In the 70s, a school called L=A=N=G=U=A=G=E poetry gained some notoriety in American po-biz circles. It was distinguished by more or less divorcing words from meaning, and frequently divorcing letters from word-making. It had a political base - they were freeing language from the patriarchy and the hegemonistic control of the bourgeoisie, and making it equally available to all social classes, I guess by making it equally incomprehensible to all social classes. If you want to really digress, here's my take on one of the L=A=N=G=U=A=G=E poets. My problem with it, and the question I could never get answered, was how can you tell good L=A=N=G=U=A=G=E poetry from bad? What are the standards? I have sort of the same problem with hip-hop. I kinda like the Quad City DJs, even though they appear to be from Florida and not the Quad Cities I'm familiar with (Davenport, Bettendorf, Moline and Rock Island). But I don't know if they're better or worse than any other rappers, or what standard I should use to measure them.
Then, a closely bunched group.
It's interesting that virtually all the doowop that wasn't made by African-Americans was made by Italian-Americans, and the Mystics were one such aggregation. None of the Italian groups was as good as the great black groups (though they were generally better than non-Italian white groups).The Mystics fit right in that niche, and with "Hushabye" they had the best the Brill Building had to offer, The very best: Doc Pomus and Mort Shuman. And here's a little bit of pop cultural history -- when the original lead singer of the Mystics left in 1960, he was replaced for a while by a non-Italian Brill Building kid named Jerry Landis. Well, Jerry Landis wasn't his real name, so he could have been Italian, but he wasn't, and he soon left the Mystics and returned to his real name: Paul Simon.
I don't have much to say about the B-52s. They were one of those really good groups who never resonated with my inner teenager, or any other inner part of me, for reasons that probably aren't their fault. This is a good song. Good lyrics, good harmonies, good energy. What more do you want?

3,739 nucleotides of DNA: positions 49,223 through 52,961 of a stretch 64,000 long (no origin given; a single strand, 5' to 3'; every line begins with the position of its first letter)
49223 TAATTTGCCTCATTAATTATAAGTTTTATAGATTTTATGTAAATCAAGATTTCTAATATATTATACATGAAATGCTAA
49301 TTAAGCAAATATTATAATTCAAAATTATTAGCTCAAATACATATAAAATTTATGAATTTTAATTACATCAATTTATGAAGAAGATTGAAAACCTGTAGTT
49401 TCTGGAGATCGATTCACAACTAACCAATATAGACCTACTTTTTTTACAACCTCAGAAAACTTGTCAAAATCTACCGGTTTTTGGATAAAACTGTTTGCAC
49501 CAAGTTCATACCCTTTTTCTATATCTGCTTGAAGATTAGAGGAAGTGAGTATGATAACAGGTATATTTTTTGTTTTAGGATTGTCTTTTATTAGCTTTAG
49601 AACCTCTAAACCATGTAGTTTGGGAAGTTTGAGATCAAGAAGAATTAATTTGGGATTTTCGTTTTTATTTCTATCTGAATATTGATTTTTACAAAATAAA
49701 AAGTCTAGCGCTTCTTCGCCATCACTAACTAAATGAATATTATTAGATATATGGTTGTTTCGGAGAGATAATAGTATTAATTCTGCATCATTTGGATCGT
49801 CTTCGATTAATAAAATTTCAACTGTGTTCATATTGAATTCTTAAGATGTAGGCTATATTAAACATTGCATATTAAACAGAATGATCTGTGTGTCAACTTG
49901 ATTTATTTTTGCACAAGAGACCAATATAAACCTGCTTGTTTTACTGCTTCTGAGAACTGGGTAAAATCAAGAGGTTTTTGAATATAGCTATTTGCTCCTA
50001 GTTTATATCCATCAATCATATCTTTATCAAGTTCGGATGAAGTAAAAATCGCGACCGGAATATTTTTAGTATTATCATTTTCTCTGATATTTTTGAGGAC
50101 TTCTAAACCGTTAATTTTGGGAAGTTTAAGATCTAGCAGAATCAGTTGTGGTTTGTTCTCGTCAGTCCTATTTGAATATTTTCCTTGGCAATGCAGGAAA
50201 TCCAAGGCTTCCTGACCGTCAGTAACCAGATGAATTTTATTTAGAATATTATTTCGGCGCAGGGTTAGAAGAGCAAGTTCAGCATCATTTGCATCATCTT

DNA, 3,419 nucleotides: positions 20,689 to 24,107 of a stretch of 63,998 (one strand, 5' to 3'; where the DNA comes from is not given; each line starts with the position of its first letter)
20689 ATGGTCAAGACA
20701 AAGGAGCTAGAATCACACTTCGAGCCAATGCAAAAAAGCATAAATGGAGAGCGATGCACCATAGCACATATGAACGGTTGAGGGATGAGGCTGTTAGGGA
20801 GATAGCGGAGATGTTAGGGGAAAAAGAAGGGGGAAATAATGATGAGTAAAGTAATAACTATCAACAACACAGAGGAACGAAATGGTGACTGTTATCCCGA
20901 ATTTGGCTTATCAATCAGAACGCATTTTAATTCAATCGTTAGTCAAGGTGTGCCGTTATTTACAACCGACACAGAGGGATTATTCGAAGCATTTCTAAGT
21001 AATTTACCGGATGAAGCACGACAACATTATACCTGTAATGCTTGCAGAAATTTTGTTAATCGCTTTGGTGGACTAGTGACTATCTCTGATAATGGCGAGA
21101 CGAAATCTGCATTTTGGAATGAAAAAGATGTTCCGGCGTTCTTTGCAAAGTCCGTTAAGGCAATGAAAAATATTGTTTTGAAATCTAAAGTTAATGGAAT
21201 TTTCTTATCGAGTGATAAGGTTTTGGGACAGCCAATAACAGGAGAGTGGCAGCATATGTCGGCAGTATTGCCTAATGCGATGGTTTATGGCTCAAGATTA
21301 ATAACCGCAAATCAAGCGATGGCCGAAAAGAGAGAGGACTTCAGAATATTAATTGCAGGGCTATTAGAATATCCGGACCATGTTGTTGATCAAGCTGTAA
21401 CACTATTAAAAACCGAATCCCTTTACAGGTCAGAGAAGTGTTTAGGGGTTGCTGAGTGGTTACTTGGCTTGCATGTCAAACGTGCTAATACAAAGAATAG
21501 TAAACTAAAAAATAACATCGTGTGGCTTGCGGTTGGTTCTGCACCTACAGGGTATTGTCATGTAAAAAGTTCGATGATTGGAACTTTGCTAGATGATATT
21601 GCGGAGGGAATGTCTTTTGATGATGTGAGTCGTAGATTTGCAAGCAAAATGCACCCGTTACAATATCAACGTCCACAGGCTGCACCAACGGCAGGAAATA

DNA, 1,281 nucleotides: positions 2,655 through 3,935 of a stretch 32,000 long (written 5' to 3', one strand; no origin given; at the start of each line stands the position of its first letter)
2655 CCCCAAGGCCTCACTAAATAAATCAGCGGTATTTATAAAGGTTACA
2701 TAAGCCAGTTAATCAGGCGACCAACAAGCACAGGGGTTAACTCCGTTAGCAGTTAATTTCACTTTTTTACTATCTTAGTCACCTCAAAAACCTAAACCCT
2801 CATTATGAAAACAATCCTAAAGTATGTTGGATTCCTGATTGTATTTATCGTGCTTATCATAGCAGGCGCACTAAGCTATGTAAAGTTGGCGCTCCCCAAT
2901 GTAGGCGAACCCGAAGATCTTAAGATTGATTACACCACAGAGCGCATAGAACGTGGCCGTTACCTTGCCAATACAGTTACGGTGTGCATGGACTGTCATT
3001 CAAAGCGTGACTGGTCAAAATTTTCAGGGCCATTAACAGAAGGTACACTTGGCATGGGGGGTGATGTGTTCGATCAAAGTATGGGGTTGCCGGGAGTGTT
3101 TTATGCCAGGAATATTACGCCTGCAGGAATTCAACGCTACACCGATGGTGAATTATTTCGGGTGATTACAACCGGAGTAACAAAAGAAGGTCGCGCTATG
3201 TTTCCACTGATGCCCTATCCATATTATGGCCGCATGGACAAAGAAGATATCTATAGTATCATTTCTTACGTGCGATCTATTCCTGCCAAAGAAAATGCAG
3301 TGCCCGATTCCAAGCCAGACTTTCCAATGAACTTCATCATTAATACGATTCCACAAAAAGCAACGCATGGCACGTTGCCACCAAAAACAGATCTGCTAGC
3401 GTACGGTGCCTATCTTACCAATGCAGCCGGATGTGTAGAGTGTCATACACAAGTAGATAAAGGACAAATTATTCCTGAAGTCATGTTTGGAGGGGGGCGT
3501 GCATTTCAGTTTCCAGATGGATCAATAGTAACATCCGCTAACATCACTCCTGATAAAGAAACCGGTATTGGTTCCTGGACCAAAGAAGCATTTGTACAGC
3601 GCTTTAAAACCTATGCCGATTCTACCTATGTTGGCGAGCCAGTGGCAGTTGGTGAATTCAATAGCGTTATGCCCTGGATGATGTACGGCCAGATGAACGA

The Mamas and the Papas had all those things too, and I liked them and was irritated by them in equal measure. They were maybe too quintessentially 60s, especially California 60s, Anyway, check out the video and see if you can explain to me how Denny Doherty keeps his balance.
Billy Eckstine is beloved of jazz fans for hiring Charlie Parker and Dizzy Gillespie, and he had that big, rich voice that wasn't always as effective as you might think. Sometimes too lush, too in love with itself. But on this strange, wonderful song, Mr. B. finds his gifts perfectly suited for the material. "Cottage for Sale" for me.
OK, where would you least like to spend the evening?
(a) Heartbreak Hotel
(b) Hotel California
(c) Rose's Cantina
(d) The Golden Fingerbowl
Heartbreak Hotel would actually probably be bearable, if you could just stay away from that bellhop.
The Hotel California has that No Exit quality that wouldn't really get in the way of having a pleasant evening. It would just be the next morning, when you wanted to leave...
You could have a good time at Rose's, but you'd end up dead. Of course, there'd be that goodbye kiss from Falina.
But heartbreak and a soggy bellhop,,,no exit...a bullet deep in your chest...none of it could come close to the maddening, crashing boredom of constantly running into your Uncle Max and everyone you know.
Saturday, January 31, 2009
I'll be a good source for links about writing. As time goes on, I'll be adding podcasts, video, etc. -- your full service writing source.
Check it out here.
Sent to me by fellow jazz aficionado Larry the Fluff:
From Wynton Marsalis' new book, "Moving To Higher Ground":And a jazz link for a winter day: Jazz on the Tube. You can subscribe to get a new jazz video in your mailbox each day, or you can just browse their collection.
Some time ago, the tenor saxophonist Frank Foster was playing a street concert from the Jazzmobile in Harlem. He called for a blues in B-flat. A young tenor player began to play "out" from the first chorus, playing sounds that had no relationship to the harmonic progression or rhythmic setting.
Foster stopped him.
"What are you doing?"
"Just playing what I feel."
"Well, feel something in B-flat, motherfucker."
Wednesday, January 28, 2009
4 Non Blondes 3
No votes for Santana, after I defected. But I'm not sorry.